8392: e8bd 83f8 ldmia.w sp!, {r3, r4, r5, r6, r7, r8, r9, pc}

8396: bf00 nop

8398: 00008ba0 .word 0x00008ba0

839c: 00008b96 .word 0x00008b96

switching between arm and thumb states
Switching between ARM and Thumb states
  • A processor in Thumb can enter ARM state by executing any of the following:
    • BX, BLX, or LDR/LDM operation on PC (R15)
  • A processor in ARM can enter Thumb state by executing any of the following:
    • ADC, ADD, AND, ASR, BIC, EOR, LSL, LSR, MOV, MVN, ORR, ROR, RRX, RSB, RSC, SBC, or SUB operation on PC (R15) and which does not set the condition flags.
thumb2 instruction set means
Thumb2 instruction set means …
  • The instructions in Thumb2 itself are a mix of 16-bit and 32-bit instructions and are run in Thumb-mode
  • Compiler option to mix ARM-mode and Thumb-mode instructions: -m-thumb-interwork
  • Default is –mno-thumb-interwork
  • The Xeno Question - So how can we tell the difference?
  • Mentioned in the ATPCS manual (included in the references)
  • The LSB (rightmost bit) of branch address has to be 1 if the instructions at that address are to be interpreted as Thumb2!
  • If you want to jump to address containing a mix of 16-bit and 32-bit instructions make sure the address is odd.
how does thumb mode differentiate b w 16 bit and 32 bit instructions
How does Thumb mode differentiate b/w 16-bit and 32-bit instructions?
  • In Thumb mode ARM processor only reads halfword-aligned halfwords
  • Looks at instruction encoding:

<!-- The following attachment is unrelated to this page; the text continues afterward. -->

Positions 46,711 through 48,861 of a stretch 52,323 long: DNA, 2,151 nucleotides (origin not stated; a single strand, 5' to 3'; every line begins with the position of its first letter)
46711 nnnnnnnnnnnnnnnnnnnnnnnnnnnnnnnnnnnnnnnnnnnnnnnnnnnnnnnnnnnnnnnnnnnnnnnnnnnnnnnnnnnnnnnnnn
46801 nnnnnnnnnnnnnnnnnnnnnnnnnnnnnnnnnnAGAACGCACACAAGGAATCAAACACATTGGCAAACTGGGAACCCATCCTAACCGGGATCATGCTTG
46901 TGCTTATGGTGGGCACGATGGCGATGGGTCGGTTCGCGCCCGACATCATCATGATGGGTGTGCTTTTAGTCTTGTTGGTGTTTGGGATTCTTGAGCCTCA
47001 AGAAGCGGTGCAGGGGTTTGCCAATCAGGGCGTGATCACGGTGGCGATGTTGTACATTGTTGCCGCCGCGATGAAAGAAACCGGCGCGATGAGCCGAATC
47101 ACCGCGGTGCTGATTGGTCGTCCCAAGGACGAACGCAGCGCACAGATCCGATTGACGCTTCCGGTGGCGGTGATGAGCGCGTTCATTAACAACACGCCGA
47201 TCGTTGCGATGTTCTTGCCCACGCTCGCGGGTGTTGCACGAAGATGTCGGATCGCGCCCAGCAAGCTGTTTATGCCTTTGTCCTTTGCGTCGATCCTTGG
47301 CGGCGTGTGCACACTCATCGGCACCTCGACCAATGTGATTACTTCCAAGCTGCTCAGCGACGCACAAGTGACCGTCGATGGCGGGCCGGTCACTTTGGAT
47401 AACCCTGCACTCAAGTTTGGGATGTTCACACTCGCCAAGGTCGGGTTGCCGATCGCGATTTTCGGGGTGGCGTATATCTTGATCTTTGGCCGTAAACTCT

• If bits 15:11 of the halfword being decoded is one of following, then it is the first halfword of a 32 bit instruction
      • 0b11101
      • 0b11110
      • 0b11111
    • Otherwise, it is interpreted as 16-bit instruction
arm thumb procedure call standard
ARM-Thumb Procedure Call Standard
  • Followed by compilers
  • Caller saved registers:
    • The caller subroutine must preserve the contents of R0 – R3 if it needs them before calling another subroutine
  • Callee saved registers:
    • The called subroutine must preserve the contents of R4 – R11 (usually on the stack in memory) and must restore the values before returning (if used).
  • What about interrupts?
atpcs1
ATPCS

r0

r1

Caller saved

r2

r3

r4

r5

r6

r7

Callee saved

r8

r9

FP is neither mandated nor precluded from use. If it is used, it must be Callee saved. In ARM state, R11 is used. In Thumb state, R4-R7 can be used.

R10 (SL)

r11 (FP)

r12 (IP)

r13 (SP)

Stack Pointer should be same upon Callee return as it was upon Callee entry. So should the Link Register!

r14 (LR)

r15 (PC)

CPSR

atpcs in action
ATPCS in action

int main(void)

{

one();

return 0;

}

void one(void)

{

zero();

two();

return;

}

void two(void)

{

printf("main...one...two\n");

return;

}

void zero(void)

{

return;

}

int main(void)

{

r0-r3 saved.

call to one() made.

}

void one(void)

{

r4-r11 saved.

lr saved

fp saved to point to one above lr in stack

// use r0-r3 as arguments

two();

r4-r11, lr restored

bxlr (branches to lr)

}

so how does this stack up pun intended
So, how does this stack up? (pun intended)

Local variables

Caller-save registers

Increasing Memory

Args to One()

main() “frame”

undefined

undefined

branch with link occurs to one
Branch with Link occurs to one()

Processor copies PC into LR

Sets PC = one() in memory